One of the major innovations in the latest generation of MacBooks is the large, ‘buttonless’ trackpad that clicks when pressed. The design now appears to be tried and true after Mac users have been swiping and clicking since October of 2008.
PC trackpad maker Synaptics is now set to bring the design to small notebooks and netbooks. At Computex this week Synaptics is now demonstrating its implementation of the technology, which it calls the ClickPad.
Supported gestures include two-finger scrolling, two-finger PinchZoom, two-finger pivot rotate, three-finger flick, and three-finger press. According to Synaptics, users can program applications to launch using three-finger press gestures.
The technology and software behind the ClickPad appears to differ from Apple’s trackpad in that the ones on the latest MacBooks are made of glass and support for four-finger gestures.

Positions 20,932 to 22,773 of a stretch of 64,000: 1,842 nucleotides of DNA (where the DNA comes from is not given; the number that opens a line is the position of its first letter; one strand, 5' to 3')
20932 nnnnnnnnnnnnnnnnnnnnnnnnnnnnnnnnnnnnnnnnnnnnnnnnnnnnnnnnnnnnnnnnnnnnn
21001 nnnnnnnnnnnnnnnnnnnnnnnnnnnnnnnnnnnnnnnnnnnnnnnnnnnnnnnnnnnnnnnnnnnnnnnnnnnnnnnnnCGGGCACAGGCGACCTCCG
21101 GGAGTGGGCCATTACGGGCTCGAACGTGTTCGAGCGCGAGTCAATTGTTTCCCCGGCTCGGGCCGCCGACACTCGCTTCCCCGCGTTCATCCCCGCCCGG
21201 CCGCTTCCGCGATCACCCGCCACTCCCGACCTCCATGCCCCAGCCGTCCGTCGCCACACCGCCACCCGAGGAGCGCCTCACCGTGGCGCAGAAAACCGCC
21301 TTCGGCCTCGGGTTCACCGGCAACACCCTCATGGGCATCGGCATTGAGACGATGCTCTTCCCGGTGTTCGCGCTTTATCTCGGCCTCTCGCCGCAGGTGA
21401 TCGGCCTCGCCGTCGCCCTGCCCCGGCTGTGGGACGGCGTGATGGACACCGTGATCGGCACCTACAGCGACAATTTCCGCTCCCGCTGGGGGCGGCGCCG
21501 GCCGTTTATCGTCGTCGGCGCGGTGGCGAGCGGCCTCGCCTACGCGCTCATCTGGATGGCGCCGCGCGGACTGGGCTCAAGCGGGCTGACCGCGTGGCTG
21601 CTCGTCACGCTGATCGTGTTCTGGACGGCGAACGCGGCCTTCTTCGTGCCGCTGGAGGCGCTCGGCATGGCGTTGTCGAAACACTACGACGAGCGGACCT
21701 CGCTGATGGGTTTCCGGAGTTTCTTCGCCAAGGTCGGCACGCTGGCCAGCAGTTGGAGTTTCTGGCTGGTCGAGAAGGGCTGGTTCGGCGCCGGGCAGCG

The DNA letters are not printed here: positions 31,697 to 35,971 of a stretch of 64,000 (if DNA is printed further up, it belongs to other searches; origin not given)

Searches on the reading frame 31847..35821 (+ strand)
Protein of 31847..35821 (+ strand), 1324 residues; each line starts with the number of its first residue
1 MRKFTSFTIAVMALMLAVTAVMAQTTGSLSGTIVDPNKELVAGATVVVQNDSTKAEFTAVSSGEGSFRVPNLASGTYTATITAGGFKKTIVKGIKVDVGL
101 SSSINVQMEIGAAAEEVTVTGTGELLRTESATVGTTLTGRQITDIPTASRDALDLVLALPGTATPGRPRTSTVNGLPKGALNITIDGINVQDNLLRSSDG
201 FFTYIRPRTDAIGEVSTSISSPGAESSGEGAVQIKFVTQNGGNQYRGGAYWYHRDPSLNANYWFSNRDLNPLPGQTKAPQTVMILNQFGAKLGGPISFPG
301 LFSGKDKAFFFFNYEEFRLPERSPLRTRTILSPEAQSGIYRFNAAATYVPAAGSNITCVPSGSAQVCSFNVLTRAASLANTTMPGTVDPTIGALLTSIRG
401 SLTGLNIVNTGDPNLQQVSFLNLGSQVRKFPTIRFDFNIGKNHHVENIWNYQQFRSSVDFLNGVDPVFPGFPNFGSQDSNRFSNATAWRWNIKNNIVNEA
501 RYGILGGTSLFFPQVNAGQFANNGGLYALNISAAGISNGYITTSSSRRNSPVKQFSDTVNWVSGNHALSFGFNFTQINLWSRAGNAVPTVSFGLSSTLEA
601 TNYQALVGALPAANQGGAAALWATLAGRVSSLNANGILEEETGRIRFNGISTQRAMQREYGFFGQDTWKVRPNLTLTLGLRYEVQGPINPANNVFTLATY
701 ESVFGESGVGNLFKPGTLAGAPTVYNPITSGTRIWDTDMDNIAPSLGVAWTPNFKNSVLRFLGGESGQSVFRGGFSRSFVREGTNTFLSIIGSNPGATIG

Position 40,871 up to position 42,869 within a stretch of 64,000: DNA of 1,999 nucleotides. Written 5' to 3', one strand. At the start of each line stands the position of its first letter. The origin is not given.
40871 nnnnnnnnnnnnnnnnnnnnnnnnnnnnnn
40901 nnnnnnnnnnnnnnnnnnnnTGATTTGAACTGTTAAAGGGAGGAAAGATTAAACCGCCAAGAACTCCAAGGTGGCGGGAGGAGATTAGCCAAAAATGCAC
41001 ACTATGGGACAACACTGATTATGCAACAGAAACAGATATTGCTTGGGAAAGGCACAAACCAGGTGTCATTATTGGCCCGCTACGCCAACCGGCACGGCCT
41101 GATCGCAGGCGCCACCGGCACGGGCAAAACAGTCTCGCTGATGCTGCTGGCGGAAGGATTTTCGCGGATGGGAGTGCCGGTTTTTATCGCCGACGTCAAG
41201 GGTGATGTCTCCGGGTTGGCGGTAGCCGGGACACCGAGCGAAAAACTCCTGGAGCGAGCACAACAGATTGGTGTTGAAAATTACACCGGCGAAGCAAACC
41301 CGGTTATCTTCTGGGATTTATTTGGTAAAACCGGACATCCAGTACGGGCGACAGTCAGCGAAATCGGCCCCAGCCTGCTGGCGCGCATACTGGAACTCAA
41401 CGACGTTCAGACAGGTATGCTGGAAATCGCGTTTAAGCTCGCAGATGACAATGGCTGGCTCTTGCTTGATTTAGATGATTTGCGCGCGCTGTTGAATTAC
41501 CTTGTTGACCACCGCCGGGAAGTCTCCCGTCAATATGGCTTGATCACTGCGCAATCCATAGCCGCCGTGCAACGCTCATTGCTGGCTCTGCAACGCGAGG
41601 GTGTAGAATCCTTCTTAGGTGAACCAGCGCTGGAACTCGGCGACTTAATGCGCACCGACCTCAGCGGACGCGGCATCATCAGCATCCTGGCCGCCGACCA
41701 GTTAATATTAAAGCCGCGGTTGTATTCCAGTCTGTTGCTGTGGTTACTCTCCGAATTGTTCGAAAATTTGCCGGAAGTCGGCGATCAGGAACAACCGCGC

Synaptics is also announcing that its entire SGS 9.1-enabled TouchPad family and software driver has passed Microsoft’s Windows 7 Logo testing. Windows 7 also includes native support for multitouch. The ClickPad will available to OEMs for integration into notebook PC platforms beginning in 3Q09.
Oh, and in case you were still wondering, you can right-click by tapping down the ClickPad with two fingers instead of just one.